Teachers Are Sharing Their “Other Duties As Assigned” & Some of Them Are Truly Bonkers

This tiny phrase in our contracts can cover so much.

Paired image of a lizard and school restroom with quotes about teachers expectations

Whether we’re teaching first grade in Florida or middle school in Maine, there’s one phrase slipped into all of our contracts: “Other duties as assigned.”

While it may seem innocuous to new teachers, longtime teachers know this intentionally vague phrase is a loophole for almost anything, from performing unpaid labor outside of contract hours to acting as human shields.

We asked teachers for the strangest things they’ve been expected to do on the clock. Here are some wild “other duties as assigned” you may have never considered.

“Take a one-hour training class so that we can have permission to use Lysol wipes in our classrooms.”


“Take daily photographs of dead mice and roaches to prove to administrators that they are, in fact, *there* in order to get help with the issue.”

“A parent asked me to unpack and pack their second grade child’s backpack every day. … Nope!”

“As the music teacher, I get asked to whip up songs and performances on a whim.”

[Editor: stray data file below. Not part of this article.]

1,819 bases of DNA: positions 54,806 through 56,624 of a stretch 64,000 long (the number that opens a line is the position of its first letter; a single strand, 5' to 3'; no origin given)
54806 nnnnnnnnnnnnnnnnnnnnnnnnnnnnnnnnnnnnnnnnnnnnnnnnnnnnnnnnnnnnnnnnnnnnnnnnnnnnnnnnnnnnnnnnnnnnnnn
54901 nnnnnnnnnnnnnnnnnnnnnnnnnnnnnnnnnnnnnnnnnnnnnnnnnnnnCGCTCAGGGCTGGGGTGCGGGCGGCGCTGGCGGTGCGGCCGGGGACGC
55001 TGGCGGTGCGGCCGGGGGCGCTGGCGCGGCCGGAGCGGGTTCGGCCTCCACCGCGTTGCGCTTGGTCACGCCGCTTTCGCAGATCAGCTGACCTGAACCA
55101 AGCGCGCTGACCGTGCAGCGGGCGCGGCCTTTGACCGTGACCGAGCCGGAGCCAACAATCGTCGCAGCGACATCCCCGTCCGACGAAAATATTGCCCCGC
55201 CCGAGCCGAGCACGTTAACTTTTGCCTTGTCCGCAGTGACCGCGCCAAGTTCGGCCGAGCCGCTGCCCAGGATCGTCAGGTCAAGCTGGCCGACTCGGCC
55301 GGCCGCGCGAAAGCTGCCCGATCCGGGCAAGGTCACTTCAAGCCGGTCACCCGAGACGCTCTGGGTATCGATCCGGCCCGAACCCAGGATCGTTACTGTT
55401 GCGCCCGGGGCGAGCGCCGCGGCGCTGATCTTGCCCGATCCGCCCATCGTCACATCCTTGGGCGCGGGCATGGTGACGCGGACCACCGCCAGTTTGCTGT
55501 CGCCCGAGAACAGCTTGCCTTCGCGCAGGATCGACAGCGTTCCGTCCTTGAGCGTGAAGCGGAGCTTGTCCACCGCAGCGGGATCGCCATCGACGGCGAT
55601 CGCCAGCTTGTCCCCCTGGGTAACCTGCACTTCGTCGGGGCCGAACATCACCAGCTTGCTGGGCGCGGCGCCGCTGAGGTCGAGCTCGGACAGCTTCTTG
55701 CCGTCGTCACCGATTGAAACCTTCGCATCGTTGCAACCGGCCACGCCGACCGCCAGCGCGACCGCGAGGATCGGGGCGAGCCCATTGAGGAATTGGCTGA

“That takes time, people!”

“Direct three-way traffic daily after school for high school students and parents without assistance, even after asking for cones several times.”


“Dangerous duty!”

“Clear dog poo from the cross-country running course …”

“… dry a child’s hair with a hair dryer after swimming, erect a tent at sports day to prevent a child from being in the sun too long …”

“Tell a parent when their child has a BM every day!”

“Fund (and throw) a pizza party and buy $10 Christmas gifts for each of my students because it was a ‘tradition’ other teachers had started.”

“Check a whole class of students for lice. Myself.”

Decorate my room more because a parent said it wasn’t decorated enough.”

“Buy a classroom lizard to ‘help my child behave.’ Umm, no.”

“Break up fart fights.”

“Search my classroom for suspicious-looking devices after one of my students called in a bomb threat.”

I’m a little disturbed by how many similar versions of that last one we heard—surely in 2022 teachers can opt out of being bomb dogs?



What is the wildest thing you’ve been expected to do as a teacher? Let us know in the comments!

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Teachers Are Sharing Their "Other Duties As Assigned" & Some of Them Are Truly Bonkers